There are so many different ways to take photos. Cameras weren’t always standard. They used to be a luxury item. Where did the photograph come from, and where is it going?


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Discovering cameras: A history until now

Three. Two. One. Say cheese! 

There are so many different ways to take photos. Cameras weren’t always standard. They used to be luxury items. This DDW article will discover where the camera came from and where it’s going.

The first camera

Cameras were essentially projectors when they were invented. Images were copied using light boxes; this was the only way to save or capture them.

Many people contributed to the first camera being successful and working properly. However, it was in 1816 that a Frenchman named Joseph Nicéphore Niépce invented the first photographic camera. He hadn’t mastered image processing in his first project, which resulted in his first photograph turning dark from the exposed light. 

Silver-plated materials treated with iodine were a breakthrough in the imaging process. This technology soon caught the attention of the public. Louise Daguerre, 1837, created the first photographic process by continuing the cycle. 

These kinds of advances were extraordinary and reserved for the upper class.

Due to the amount of work, time and money weren’t negotiable for most working-class people. As you might imagine, this progress only improved, and soon anyone could own a quality picture or image. Nowadays, cameras are no longer considered a luxury due to the ease with which they are accessible on smartphones.


In 1888, this is where camera film became available to the public, and this skyrocketed sales. A man called George Eastman became famous for his selling of the Kodak camera. The Kodak camera revolutionised the photography industry. By this point in history, they were portable and affordable for any customer. Once the camera is sent away for processing, the camera film is processed, and then the images are returned to you. Around one-hundred pictures could be stored on this device.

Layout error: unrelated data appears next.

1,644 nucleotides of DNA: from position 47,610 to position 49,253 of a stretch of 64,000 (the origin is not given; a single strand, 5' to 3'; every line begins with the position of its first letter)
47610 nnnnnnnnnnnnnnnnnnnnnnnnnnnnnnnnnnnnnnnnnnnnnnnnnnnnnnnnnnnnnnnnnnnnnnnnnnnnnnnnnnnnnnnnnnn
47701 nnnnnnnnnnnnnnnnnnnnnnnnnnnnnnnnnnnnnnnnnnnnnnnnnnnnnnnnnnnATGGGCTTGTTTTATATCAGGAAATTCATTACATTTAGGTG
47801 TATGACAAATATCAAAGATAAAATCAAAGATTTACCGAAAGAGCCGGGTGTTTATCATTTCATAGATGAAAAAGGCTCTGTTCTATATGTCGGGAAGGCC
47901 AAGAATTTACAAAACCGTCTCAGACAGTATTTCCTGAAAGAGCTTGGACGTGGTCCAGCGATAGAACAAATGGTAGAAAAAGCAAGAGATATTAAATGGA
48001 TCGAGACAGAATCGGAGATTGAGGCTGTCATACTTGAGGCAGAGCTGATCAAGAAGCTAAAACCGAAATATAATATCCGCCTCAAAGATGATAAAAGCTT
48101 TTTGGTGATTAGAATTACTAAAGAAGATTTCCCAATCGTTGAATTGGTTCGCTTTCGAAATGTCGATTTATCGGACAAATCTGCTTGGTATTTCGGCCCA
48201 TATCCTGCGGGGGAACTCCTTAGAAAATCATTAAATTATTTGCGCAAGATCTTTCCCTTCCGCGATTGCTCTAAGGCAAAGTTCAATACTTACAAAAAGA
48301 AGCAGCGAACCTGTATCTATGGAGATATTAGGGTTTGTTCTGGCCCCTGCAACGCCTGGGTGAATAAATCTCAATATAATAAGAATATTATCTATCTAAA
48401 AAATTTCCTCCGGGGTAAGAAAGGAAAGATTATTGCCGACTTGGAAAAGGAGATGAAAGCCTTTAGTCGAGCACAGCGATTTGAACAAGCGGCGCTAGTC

After a photo gets taken, the fast action printing is very mesmerising. In 1948, the “Polaroid” arrived on the market. The initial cost was high, but other entrepreneurs jumped on board, and it soon became affordable.

The future of camera technology

In the coming years, cameras will likely become more innovative and convenient. We have never had it so easy to take the highest-quality pictures. 

Nevertheless, it’s so wonderful to look back at the invention of the camera until today. After all, we take for granted that we can now easily capture a memory at any given time. 

Almost every device you can buy now will have some form of camera, from hand-held games to cars and, of course, our mobile devices. And with the advantage of filters, which became a part of mainstream media in the late 2000s, the use of cameras daily is ever-increasing. According to, 1.72 trillion photos are captured across the globe in one year, which equals a whopping 4.7 billion photographs per day.

How many photos do you take a day? 

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Discovering cameras: A history until now

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